4am on my last night in New Orleans and I can't sleep. The Maine Coon from the Lafayette animal control, Chance, jumps onto the bed, he plops down next to me, fidgets and adjusts, sighs, rests his head on his paws and mellows into a throaty purr.
One of the great alures of the cat, the purr happens when a cat is happy, but it also happens when cats are scared. What a conundrum--why the same response to such contrasting feelings?
The kittens run to my feet as I stand at the sink or sit at my computer. They mew and purr, rubbing their tiny fluffy bodies against me until I pick them up and then their purr accelerates.
Yesterday, I read that the Purr actually acts as a soliciation for contact. Which explains the contradictions 'purrfectly.'
Purring can mean: "Oh yes! Please keep rubbing me like that!:
or "I'm just so happy to be near you."
or "Hold me, I'm scared."
Or in the case of the kittens (just like my 3 year old daughter says with her arms in the air and her body pressed against my legs): "Mommy, uppy me!"
The purr is powerful and soothing communication between mamma cat and her babies. The mother and kittens purr as they nurse--again a communication that invites contact "Here I am babies, cuddle up, eat and stay warm." The kittens respond with their own contact seeking and maintaining purr.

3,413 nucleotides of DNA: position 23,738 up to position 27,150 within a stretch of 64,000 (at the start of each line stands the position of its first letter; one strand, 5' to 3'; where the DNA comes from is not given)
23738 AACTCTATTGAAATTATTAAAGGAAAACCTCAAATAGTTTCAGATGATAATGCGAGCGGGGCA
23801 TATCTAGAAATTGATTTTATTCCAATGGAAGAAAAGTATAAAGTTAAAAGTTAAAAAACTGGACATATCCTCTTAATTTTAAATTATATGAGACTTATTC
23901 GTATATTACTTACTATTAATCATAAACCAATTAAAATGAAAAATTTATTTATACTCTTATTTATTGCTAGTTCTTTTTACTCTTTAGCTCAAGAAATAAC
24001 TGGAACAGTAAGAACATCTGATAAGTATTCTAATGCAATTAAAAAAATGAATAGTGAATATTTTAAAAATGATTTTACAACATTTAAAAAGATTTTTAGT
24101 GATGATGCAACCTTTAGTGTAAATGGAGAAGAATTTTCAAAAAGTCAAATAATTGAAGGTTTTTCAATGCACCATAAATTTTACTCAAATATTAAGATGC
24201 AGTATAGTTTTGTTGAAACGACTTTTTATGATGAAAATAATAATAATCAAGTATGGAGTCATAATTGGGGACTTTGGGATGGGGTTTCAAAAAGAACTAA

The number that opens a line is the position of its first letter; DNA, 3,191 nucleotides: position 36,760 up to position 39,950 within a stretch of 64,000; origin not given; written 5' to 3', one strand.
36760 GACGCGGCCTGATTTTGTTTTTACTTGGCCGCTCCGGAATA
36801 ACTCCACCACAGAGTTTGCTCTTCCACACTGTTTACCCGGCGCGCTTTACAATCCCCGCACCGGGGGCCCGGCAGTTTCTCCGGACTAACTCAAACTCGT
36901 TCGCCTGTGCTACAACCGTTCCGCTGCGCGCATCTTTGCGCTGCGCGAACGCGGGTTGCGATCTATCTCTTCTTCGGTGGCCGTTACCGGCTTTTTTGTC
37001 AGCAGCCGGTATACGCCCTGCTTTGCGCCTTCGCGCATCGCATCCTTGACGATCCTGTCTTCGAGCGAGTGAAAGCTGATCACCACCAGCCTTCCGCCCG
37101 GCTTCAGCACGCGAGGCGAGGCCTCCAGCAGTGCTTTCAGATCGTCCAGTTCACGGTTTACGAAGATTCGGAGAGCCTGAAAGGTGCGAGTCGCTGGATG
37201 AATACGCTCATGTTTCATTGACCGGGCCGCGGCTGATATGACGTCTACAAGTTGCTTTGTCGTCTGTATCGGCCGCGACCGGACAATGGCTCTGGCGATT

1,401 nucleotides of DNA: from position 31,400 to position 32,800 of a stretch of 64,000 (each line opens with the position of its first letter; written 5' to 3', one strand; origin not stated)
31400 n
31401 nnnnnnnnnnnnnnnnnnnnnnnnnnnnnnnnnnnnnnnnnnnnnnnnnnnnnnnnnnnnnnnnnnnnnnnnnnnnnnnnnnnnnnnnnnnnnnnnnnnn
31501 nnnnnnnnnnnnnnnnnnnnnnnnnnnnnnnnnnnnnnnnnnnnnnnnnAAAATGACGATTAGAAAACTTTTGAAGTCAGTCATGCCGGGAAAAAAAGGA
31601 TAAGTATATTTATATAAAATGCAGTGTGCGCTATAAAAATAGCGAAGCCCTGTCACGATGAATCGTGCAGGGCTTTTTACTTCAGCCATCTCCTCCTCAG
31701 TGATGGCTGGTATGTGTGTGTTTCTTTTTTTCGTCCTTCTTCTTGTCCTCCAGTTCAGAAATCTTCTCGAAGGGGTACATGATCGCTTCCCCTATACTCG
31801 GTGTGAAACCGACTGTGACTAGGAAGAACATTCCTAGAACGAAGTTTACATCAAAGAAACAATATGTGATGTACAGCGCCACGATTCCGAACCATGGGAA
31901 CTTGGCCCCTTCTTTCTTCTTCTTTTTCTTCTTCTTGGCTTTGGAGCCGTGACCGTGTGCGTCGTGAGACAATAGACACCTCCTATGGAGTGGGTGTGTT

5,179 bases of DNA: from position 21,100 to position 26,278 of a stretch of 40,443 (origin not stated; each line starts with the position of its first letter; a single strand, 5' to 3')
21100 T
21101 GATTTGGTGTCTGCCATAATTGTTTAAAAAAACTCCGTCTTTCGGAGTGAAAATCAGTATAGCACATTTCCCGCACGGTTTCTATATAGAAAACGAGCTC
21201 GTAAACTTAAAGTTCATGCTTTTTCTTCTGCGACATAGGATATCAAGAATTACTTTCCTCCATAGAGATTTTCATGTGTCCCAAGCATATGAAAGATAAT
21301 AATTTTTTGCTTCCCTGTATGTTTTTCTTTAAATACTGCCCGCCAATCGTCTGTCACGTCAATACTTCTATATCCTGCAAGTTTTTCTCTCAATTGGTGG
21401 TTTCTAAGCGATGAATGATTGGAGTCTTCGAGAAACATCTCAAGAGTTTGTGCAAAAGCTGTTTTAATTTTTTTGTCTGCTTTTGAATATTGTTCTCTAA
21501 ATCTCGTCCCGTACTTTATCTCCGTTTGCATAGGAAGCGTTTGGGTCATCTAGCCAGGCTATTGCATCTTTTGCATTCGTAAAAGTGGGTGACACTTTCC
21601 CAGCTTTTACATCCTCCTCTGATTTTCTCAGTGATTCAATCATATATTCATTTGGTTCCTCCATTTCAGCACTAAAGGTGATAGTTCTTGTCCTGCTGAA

I explained all of this to my mother who responded, "So then, what does it mean when they stop purring?" In my experience, it usually means they have fallen asleep.
Preview of Coming Attractions
Over the next several months, I will be traveling across the country in search of cat stories, visiting innovative cat rescues and shelters, interviewing eccentric cat lovers, leading vets and behaviorists and so much more. To view my travel schedule and learn more about my Cat Behaviorist business, please visit http://www.thecatbehaviorist.com/ . If I will be in your area and you feel you have some interesting cat stories to share, please don't hesistate to contact me via my website.